Looking for live music on Friday night? Maybe you want to tap into the energy and community downtown. Maybe you want to hang out with a friend and share Chingon tacos out in the courtyard Mass MoCA.

Our towns have a new energy growing, even in the changing ground since the pandemic — sometimes more because of it. On a Friday night I can wander into the Bookstore or the Bear and Bee Bookshop, Wild Soul River of the Berkshire Co-op … and wind up talking with the owners about pinhole cameras and world travel and rewilding the Hoosic River.

We share a sense of knowing who lives around us, like a neural network or an ecosystem. Walking home I see the folks who run the tea shop around the corner. They’re sitting on the steps on a summer night and talking with a friend in a well-loved local blues band, and I’ve heard her singing in the courtyard at WCMA, riffing on Don’t thing twice — it’s all right with an ironic mischief that turns that understatement into confidence.

What if ‘small town’ can mean ‘close enough to know each other’? We live here because we want to live in the country, we want earth under our feet — and we want to think. Stretch out and lean back, sit on the steps and talk.

New Orleans jazz and blues vocalist Samirah Evans, visiting artist at Williams College, performs with the late saxophonist Charles Neville — both nationally reknowned musicians who live and lived in the Berkshires. Photo courtesy of Pittsfield CityJazz. And children run on the shore of Onota Lake – Photo by Susan Geller.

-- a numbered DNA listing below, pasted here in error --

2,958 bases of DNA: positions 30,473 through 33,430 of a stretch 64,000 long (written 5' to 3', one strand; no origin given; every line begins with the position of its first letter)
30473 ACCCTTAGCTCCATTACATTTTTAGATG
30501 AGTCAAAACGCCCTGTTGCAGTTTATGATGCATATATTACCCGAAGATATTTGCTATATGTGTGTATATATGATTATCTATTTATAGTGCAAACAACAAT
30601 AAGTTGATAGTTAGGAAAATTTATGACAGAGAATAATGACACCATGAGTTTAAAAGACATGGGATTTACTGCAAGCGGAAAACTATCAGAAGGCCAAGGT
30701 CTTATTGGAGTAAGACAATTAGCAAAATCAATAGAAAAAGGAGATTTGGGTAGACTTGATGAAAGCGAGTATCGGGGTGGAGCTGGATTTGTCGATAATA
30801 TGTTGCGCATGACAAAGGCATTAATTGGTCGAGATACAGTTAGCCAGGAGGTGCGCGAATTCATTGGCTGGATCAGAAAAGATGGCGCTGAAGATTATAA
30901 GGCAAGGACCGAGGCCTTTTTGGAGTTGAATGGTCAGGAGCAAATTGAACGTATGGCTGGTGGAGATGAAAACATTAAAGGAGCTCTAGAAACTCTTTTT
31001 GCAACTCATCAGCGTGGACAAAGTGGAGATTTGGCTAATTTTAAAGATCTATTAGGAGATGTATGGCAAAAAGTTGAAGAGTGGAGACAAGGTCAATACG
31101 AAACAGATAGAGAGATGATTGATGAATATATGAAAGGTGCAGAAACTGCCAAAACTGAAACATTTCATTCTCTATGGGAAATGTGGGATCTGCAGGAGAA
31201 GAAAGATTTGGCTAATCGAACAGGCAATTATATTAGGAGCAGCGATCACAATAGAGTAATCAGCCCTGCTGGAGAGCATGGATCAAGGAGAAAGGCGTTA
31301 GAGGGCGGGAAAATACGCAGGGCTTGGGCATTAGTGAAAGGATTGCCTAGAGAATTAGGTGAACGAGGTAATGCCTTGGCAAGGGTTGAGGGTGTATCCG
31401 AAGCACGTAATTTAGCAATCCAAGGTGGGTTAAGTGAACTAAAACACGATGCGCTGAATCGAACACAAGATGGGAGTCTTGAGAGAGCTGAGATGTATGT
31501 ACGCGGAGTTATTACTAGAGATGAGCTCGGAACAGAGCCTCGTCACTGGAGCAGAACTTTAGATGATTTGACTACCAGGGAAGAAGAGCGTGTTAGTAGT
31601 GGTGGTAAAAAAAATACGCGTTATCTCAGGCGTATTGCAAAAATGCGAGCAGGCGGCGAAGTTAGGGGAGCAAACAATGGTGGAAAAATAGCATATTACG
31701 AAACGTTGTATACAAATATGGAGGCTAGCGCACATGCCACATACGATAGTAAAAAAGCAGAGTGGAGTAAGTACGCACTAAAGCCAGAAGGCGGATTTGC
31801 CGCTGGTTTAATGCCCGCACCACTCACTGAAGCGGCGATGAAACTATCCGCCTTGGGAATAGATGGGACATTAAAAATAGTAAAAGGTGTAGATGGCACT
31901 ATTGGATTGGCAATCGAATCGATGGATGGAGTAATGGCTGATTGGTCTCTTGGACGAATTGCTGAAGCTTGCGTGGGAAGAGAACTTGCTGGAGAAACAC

Photo by Kate Abbott


Williamstown is a college town. Up in the Northwest corner of Massachusetts, where New York meets Vermont, Williams College is consistantly ranked as the best liberal arts college in the country. The town around it is a quiet country place, and it touches many parts of the world.

Courtesy of Mass MoCA

North Adams

Massachusetts’ smallest city is going through a revival. It hits home when I walk into Tunnel City Coffee or the Bear and Bee Bookshop and wind up talking about speculative fiction and how to revive the Hoosic River …

Photo by Kate Abbott

Local Shops

When I am searching for gifts, I want to be out in bookstores and greenhouses and barns full of chocolate molds … Local shops are adapting in the pandemic, and I’ll let you know what I’m seeing.

Photo by Susan Geller


The Berkshires’ central city has transformed in the last 10 years, with theater and music, film and historic museums, and food from many traditions. Downtown festivals fill the main streets, and new plays open here and move on to New York.

Photo by Kate Abbott


Stockbridge began its life as a Mohican township and has become home to creative and courageous people for centuries, from Elizabeth Freeman — the woman who won her freedom and proved slavery illegal in the new state of Massachusetts — to Norman Rockwell.

Great Barrington / Photo by Kate Abbott

Great Barrington

This former milltown along the Housatonic River has a long connection to New York City and one of the strongest concentrations of restaurants and small local shops in the Berkshires. Bard College at Simon’s Rock adds to the cultural weave of the community, and W.E.B. DuBois was born and raised here.

Photo by Christopher Duggan


Up in the hills in the southeast corner of the Berkshires, Becket has a town center you can drive through in a blink — but there are cultural centers up here that reach around the world.

BTW Berkshires